Bob Mould: The Last Dog And Pony Show

Bob Mould: The Last Dog And Pony Show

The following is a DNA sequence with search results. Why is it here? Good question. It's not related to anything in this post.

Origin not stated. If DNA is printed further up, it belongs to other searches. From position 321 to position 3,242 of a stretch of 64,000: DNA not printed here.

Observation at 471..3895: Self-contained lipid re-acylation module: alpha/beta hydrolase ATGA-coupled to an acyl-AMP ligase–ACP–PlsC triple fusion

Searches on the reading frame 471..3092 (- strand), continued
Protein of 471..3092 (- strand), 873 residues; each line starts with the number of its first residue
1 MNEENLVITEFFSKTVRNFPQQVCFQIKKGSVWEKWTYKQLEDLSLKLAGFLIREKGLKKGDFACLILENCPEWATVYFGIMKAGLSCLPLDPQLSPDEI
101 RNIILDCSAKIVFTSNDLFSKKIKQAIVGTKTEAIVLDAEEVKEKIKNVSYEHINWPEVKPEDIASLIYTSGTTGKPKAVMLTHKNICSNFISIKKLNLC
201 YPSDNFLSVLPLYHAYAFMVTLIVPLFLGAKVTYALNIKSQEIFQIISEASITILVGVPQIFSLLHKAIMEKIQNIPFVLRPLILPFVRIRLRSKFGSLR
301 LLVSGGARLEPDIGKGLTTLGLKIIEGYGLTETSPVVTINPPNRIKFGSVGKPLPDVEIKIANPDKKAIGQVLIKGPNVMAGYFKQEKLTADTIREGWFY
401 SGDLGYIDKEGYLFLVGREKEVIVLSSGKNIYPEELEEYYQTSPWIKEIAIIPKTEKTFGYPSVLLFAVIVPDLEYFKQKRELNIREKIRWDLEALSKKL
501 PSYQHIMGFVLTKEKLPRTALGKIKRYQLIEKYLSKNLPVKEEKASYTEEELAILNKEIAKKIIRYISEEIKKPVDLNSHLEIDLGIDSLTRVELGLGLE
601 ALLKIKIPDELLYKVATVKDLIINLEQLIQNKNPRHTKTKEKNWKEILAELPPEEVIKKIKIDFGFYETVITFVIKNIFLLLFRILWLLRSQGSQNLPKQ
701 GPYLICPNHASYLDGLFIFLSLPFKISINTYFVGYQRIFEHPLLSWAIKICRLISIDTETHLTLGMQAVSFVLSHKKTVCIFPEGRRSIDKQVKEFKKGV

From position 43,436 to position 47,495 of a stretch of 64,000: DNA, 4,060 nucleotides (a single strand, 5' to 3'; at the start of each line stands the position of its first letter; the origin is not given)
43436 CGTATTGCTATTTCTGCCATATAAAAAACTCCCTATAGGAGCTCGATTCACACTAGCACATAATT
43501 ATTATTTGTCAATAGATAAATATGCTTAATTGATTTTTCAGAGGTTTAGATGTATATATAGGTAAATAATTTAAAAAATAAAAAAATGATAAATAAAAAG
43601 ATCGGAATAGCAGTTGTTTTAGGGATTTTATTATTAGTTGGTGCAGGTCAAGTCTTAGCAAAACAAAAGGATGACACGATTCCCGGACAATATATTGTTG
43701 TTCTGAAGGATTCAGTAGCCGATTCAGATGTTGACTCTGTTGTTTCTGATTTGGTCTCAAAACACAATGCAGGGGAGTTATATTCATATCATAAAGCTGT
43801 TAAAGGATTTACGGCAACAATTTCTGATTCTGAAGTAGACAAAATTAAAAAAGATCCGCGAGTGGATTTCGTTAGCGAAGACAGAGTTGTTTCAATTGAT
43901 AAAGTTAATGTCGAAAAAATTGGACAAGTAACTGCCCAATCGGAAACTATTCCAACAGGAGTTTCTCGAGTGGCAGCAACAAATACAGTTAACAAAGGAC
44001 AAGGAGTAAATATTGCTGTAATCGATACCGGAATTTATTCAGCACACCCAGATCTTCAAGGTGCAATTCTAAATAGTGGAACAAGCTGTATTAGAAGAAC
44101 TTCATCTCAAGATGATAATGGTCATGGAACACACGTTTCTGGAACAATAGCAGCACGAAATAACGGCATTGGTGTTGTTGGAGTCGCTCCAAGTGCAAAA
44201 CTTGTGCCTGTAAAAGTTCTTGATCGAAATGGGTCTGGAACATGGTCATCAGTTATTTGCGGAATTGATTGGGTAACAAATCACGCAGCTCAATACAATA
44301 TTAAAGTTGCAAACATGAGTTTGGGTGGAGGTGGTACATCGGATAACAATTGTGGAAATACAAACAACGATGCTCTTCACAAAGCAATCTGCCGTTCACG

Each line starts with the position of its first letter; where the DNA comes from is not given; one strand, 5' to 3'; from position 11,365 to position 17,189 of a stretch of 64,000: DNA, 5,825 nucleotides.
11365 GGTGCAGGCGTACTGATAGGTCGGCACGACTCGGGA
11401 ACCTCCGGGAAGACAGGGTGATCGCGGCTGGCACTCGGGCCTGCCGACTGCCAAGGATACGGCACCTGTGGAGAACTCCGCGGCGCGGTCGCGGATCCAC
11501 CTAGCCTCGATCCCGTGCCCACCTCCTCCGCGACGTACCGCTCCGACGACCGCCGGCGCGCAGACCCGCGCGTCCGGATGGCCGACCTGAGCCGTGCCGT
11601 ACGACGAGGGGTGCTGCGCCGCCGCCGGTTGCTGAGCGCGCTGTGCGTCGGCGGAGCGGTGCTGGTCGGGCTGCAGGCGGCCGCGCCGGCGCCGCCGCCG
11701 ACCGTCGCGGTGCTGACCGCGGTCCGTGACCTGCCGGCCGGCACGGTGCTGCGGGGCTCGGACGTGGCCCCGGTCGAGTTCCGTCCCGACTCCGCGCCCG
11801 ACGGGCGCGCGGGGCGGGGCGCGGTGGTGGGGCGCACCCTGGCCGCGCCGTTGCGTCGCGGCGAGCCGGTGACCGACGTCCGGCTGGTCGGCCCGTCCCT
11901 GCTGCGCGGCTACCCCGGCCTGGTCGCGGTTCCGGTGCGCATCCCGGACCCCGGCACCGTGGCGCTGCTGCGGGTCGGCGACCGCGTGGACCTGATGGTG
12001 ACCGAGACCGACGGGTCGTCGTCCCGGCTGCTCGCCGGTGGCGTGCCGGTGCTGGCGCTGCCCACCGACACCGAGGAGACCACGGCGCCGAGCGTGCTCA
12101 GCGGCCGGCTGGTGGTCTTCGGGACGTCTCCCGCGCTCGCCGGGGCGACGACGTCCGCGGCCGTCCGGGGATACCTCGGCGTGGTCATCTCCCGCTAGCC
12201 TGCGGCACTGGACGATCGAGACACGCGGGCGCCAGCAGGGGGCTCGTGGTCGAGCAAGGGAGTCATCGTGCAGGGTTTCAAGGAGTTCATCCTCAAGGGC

Rock 'n' roll curmudgeon Bob Mould has recorded well over a dozen records in the past 17 years—first with the legendary Twin Cities punk trio Hüsker Dü, then solo, then with the Mould-and-two-other-guys band Sugar, then solo again. In recent years, his songwriting formula has seemed simpler and more apparent, and his last solo disc (1996's Bob Mould), while especially dark in tone and inexplicably marred by the presence of a drum machine, was awfully predictable: Built around (surprise!) chiming guitars, mile-wide hooks, bitter lyrics, and distinctive vocals, it's a great formula, but a formula nonetheless. Mould's new The Last Dog And Pony Show has the perfect response to that criticism: It's got 11 more fairly prototypical Mould tracks—complete with lots of Sugar-style production sparkle—and one experimental track, the electronically enhanced, pop-culture-referencing, seemingly Beck-inspired "Megamanic." The song is such a laughably ill-conceived goof, and Mould so far out of his element, that it's a joyous relief when it fades into "Reflecting Pool," which sounds like virtually every other great post-Hüsker Dü pop song he's written. The Last Dog And Pony Show mostly just treads water, dispensing bile and bitterness ("First Drag Of The Day," "Who Was Around?") and swollen anthems ("Classifieds," "Taking Everything") in equal measure. But it's still fantastic.

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